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Get outside! A brief overview of local greenspaces

Written by Colette Smith

After a few months of social distancing at home, many are yearning to soak in the summer weather and explore the outdoors. One great way to get outside is to visit some of your local greenspaces. According to the Environmental Protection Agency, greenspace includes “any open piece of land that is undeveloped (has no buildings or other built structures) and is accessible to the public… [and] is partially or completely covered with grass, trees, shrubs, or other vegetation.” Specific examples of greenspaces include areas such as public parks, community gardens, walking, biking, or hiking trails, and even cemeteries. Greenspaces have a range of benefits, from individual and community health benefits to environmental sustainability. Below, we break down some great greenspace options near Tufts, the benefits of greenspace, and some tips for staying safe outdoors. 

 Although Boston ranks low among large cities for greenspace density, with only 168 feet per resident, there are still plenty of options to get outside and absorb the summer air for those of you still around Tufts. The Tufts campus itself has a lot of greenspaces, such as the President’s Lawn or the academic quad, where you can lay out in the sun and enjoy the warm weather. One of my favorite things to do in the nice weather is grab lunch from Hodge and sit out on the President’s Lawn with my friends. 

https://upload.wikimedia.org/wikipedia/commons/7/7e/Tufts_University_-_Garden%2C_presidents_lawn.jpg
https://commons.wikimedia.org/wiki/File:Tufts_University_-_Garden,_presidents_lawn.jpg

Another greenspace that is only 2 miles from campus is Middlesex Fells. Professor Ninian Stein took my Introduction to Environmental Studies class here for a field trip last semester. I was astonished at how close it was to the somewhat urban environment near Tufts. It offers a wide variety of activities like hiking, renting a boat, riding a bike on one of the bike trails, or visiting the dog park. 

https://rootsrated.com/boston-ma/hiking/middlesex-fells-reservation-hiking

Another local option is Nathan Tufts Park, located just across from Tufts at Powderhouse circle. This park features the seventeenth-century Old Powder House, which was built as a windmill but has served many purposes throughout the years. Today, you can walk-through, picnic, or be active on this historical greenspace. 

https://do617.com/venues/nathan-tufts-park-in-powderhouse-square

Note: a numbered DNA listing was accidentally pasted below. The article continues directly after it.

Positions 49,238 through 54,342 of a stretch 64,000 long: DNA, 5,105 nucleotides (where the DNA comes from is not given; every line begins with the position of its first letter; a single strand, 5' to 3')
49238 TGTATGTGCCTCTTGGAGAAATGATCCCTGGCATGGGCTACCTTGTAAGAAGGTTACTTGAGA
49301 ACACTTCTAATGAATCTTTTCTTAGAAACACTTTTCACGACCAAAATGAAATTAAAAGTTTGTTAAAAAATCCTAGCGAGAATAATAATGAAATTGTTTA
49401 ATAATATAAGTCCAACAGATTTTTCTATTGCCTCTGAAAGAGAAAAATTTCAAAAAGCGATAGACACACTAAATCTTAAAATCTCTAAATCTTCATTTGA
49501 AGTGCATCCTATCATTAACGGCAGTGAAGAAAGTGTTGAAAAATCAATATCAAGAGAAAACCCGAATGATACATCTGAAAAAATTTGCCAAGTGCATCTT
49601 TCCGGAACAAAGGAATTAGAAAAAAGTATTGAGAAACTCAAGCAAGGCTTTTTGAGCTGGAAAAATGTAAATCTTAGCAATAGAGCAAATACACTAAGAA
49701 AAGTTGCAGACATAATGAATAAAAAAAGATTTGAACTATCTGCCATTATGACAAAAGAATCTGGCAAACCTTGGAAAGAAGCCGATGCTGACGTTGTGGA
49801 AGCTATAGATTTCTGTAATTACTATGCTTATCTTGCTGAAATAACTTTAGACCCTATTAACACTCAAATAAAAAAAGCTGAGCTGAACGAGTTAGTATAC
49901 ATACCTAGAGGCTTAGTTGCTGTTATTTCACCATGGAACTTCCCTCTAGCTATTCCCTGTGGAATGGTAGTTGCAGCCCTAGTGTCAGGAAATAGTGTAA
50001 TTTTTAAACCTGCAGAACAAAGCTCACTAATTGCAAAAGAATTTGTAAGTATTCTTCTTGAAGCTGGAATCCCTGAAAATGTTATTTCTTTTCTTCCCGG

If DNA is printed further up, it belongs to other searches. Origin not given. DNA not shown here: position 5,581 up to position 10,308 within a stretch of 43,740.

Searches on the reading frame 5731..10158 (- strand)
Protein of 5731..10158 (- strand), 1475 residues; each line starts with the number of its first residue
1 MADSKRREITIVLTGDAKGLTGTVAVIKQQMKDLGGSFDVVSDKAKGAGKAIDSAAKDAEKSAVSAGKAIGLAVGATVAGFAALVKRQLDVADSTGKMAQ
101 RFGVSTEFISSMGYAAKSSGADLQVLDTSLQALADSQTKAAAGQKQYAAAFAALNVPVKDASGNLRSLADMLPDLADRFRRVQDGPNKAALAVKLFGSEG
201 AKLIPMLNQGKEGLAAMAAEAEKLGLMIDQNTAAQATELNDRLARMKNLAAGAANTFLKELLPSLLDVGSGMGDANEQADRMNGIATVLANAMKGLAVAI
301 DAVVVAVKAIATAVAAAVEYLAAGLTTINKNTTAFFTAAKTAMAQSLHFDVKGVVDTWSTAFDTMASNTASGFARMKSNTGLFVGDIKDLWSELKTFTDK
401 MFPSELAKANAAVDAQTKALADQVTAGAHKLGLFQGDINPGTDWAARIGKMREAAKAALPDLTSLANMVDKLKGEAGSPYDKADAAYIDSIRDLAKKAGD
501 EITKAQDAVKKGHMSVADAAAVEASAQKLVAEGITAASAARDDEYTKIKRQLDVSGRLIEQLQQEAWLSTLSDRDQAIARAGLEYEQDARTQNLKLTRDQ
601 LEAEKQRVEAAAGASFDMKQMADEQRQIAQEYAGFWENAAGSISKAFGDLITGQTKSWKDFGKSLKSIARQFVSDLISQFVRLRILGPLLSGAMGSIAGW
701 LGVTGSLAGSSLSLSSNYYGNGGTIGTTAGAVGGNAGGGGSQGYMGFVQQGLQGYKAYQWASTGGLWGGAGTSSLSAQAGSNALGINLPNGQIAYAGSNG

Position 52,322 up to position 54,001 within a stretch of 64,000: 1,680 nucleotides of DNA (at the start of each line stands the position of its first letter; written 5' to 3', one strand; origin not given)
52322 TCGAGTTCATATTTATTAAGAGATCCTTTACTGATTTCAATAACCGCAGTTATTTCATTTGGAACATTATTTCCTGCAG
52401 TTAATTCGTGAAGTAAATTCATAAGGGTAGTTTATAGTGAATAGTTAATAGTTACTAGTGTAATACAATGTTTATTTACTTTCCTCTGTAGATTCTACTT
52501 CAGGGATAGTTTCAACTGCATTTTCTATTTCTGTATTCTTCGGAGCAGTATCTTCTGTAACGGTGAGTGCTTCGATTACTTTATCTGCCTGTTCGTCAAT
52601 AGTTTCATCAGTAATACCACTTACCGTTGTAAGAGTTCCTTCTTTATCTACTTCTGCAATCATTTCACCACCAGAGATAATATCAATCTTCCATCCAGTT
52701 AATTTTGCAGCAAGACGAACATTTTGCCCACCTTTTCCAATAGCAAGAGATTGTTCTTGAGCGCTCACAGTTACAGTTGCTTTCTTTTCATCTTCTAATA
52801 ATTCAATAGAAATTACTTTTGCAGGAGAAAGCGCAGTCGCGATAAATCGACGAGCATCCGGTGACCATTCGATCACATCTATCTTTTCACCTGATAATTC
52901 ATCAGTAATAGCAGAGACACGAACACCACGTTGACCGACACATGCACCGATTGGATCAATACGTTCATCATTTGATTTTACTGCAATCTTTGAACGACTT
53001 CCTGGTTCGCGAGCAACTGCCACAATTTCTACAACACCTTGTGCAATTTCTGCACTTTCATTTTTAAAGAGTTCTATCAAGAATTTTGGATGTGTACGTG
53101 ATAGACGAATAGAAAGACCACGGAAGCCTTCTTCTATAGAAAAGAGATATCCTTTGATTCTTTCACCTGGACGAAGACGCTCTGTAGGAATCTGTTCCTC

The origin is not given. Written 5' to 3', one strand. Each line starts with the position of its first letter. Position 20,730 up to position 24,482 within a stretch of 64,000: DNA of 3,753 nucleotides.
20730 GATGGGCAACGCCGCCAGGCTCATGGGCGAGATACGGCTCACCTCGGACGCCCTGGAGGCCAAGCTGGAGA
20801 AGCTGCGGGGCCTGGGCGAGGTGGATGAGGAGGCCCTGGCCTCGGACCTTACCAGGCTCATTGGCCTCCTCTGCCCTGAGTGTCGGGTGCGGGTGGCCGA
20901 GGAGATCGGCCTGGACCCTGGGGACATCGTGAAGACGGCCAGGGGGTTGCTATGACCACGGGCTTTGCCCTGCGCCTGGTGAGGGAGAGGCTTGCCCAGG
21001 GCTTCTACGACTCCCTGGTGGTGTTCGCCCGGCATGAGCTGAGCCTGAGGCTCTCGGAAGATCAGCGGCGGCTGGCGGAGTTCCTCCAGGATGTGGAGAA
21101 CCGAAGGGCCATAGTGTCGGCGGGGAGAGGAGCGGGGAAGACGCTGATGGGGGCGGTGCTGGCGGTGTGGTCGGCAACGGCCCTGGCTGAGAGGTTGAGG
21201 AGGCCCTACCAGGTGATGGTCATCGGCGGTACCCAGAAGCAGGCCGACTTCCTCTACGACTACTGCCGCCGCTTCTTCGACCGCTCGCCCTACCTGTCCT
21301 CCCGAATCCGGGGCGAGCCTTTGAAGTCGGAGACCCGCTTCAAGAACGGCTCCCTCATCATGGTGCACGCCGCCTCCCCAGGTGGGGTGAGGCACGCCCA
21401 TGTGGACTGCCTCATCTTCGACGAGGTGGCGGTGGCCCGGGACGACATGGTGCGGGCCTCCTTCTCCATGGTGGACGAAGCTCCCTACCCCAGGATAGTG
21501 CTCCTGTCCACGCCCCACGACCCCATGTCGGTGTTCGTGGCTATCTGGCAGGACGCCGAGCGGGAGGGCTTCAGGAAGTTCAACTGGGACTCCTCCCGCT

If you would like to get off campus to explore the greater Boston area instead, there are some really great places you can go. One gorgeous option is the Rose Kennedy Greenway. The Greenway features a 1.5 mile long path through central downtown and the waterfront. Walking along you will see outdoor artworks and performances.

https://www.bostoncentral.com/fun-things-to-do-rose-kennedy-greenway

Another iconic Boston greenspace is the Boston Common. This area of land used to be a cow pasture, but it has been an important place for the city throughout the years serving as a site for a wide variety of occasions. Founded in 1634, the Boston Common is a great place to go for a stroll or to sit and have a picnic.

The next option, located at 695 Hillside St. in Milton, the Blue Hills Reservation is a great place to go for a hike since it has great options for all hiking experience levels. It includes 125 miles of stunning, scenic trails that will take you through a variety of landscapes from marshes to meadows. There are many different route options so make sure to pick up a map!

https://tclf.org/blue-hills-reservation

In addition to their aesthetic appeal, greenspaces have been reported to improve both mental health/well-being as well as physical health, since they provide opportunities for urban dwellers to get active. From an environmental perspective, the benefits of greenspaces include air quality improvements, natural ecosystems, reduction of noise, and better storm drainage. A final advantage of having greenspaces is that they have been shown to foster increased social interaction as people visit these sites and get to meet other people in their community face to face. 

Finally: don’t forget to stay vigilant! Greenspaces are a great opportunity to get outdoors amidst the COVID quarantine and are relatively safe thanks to the open air. Still, you must social distance, wear a mask, and wash your hands frequently. Also, don’t forget sunscreen and bug repellant!

Fall in Love with Sustainability this Valentine’s Day

As February 14th approaches, love is in the air and, for many of us, in our shopping carts. Valentine’s Day is a great opportunity to show some appreciation for our loved ones, but with all the gifts, cards, and flowers, the amount of waste left behind can come at a steep cost for the planet. Share your love for the Earth this Valentine’s Day with these sustainability tips from the Tufts Office of Sustainability:

  • While a store-bought gift might be traditional, skip the landfill and try opting for an experience or homemade gift instead:
    • Plan a romantic picnic or bike ride at Mystic Lake or the Middlesex Fells if you’re on the Medford/Somerville Campus. Check out the Ecomap for bike rentals and repairs locations.
    • Give your loved one the gift of sustainably farmed fresh produce by registering them for the coming season of Tufts CSA.
  • Check out the Craft Center on the Medford/Somerville campus for all your homemade card and gift needs.
  • Make sure you are familiar with waste disposal at Tufts, especially where your nearest specialty recycling and compost sites are located. This information can also be found on the Ecomap
  • Minimizing Waste on Valentine’s day:

  • DO Recycle:
    • Aluminum cans
    • Cardboard boxes from gifts or flowers
    • Card envelopes
    • Plastic floral wraps only at participating stores (most likely grocery or hardware store)
    • Cardboard chocolate and gift boxes
    • Plain paper greeting cards (without metal, plastic, musical elements, glitter, or foil add-ons)